A substance called buprenorphine became the very first opioid treatment medication that could be prescribed by certified physicians. To put things into perspective, methadone is classified as a “Schedule II” substance, while buprenorphine is referred to as “Schedule III” substance under the Controlled Substances Act, meaning it has a significantly lower potential for abuse than methadone.
Subutex treatment and Suboxone treatment (both relying on buprenorphine) have become increasingly popular options among opioid-dependent patients as these substances are able to help them stay sober while reducing the risk of relapse by removing cravings and side effects of sudden withdrawal.
Unfortunately, most opioid-dependent patients are unable to simply walk away from their opioid addiction. Quitting suddenly has a pretty low success rate. According to recent data, fewer than 25% of people with opioid dependence manage to remain abstinent for a full year, which is why these patients need professional help and a significant change in their:
- Way of thinking
This is where Medication-Assisted Treatment (MAT) comes in, one of the most successful options for treating opioid addiction. Today, the most common and most effective prescription medications used in this type of treatment are:
- Buprenorphine (Suboxone)
Options like Suboxone treatment help patients with opioid addiction stay clean and sober by reducing or completely removing, the cravings and the side effects of sudden withdrawal, thus keeping the chances of relapse at bay.
What Is Suboxone and How Does it Work?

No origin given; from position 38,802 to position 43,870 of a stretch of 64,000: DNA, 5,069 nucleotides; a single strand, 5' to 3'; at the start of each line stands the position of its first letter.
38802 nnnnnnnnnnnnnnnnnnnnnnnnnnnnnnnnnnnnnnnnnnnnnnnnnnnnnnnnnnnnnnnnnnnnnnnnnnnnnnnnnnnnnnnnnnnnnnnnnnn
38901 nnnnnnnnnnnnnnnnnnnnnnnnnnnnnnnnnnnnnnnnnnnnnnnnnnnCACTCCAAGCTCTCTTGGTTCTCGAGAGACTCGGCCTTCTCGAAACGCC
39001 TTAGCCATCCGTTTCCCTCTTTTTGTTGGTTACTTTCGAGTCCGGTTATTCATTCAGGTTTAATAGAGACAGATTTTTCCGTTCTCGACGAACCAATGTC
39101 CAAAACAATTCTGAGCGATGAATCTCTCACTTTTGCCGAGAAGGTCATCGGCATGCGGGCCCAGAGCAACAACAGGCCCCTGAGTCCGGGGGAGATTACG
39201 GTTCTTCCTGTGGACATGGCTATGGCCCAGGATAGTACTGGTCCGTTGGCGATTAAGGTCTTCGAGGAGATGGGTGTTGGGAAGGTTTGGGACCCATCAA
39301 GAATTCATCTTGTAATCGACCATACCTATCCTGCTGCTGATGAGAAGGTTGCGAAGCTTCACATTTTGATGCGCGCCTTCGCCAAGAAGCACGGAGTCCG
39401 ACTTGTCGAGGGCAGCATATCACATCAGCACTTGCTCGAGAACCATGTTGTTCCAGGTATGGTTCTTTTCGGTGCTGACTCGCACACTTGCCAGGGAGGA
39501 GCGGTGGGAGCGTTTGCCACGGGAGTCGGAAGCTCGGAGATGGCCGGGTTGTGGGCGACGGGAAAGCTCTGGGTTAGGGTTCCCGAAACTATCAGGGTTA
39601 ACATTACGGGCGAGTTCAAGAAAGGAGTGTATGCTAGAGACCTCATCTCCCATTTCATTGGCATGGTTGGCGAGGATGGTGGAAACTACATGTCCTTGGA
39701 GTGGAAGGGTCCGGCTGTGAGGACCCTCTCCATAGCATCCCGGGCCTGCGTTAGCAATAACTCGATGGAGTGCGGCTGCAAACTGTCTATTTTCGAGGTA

Each dose of Suboxone contains two different medications that are combined to get Suboxone. The crucial ingredient is buprenorphine, which is referred to as a partial opioid agonist, while the other ingredient is naloxone which is classified as an opioid antagonist (or opioid blocker).
Opioid buprenorphine (Subutex, Suboxone) was approved by the FDA back in 2002. Using Suboxone for the treatment of opioid dependence is quite effective and has numerous advantages over naltrexone and methadone.
Suboxone therapy within medication-assisted treatment can suppress withdrawal symptoms and curb cravings for opioids, without causing the state of euphoria in patients with addiction. It also blocks the effects of the other harmful opioids for over 24 hours.
Suboxone treatment has a rather high success rate: up to 60% (measured by retention in treatment and one-year sobriety). As buprenorphine doesn’t trigger euphoria in opioid-dependent patients, the abuse rate of Suboxone is substantially lower when compared with methadone, which is why this type of treatment doesn’t have to involve participation in a highly-regulated federal program (unlike methadone therapy).
To learn more about Suboxone treatment and the services we provide, feel free to contact our team at Strategic Mental Health.
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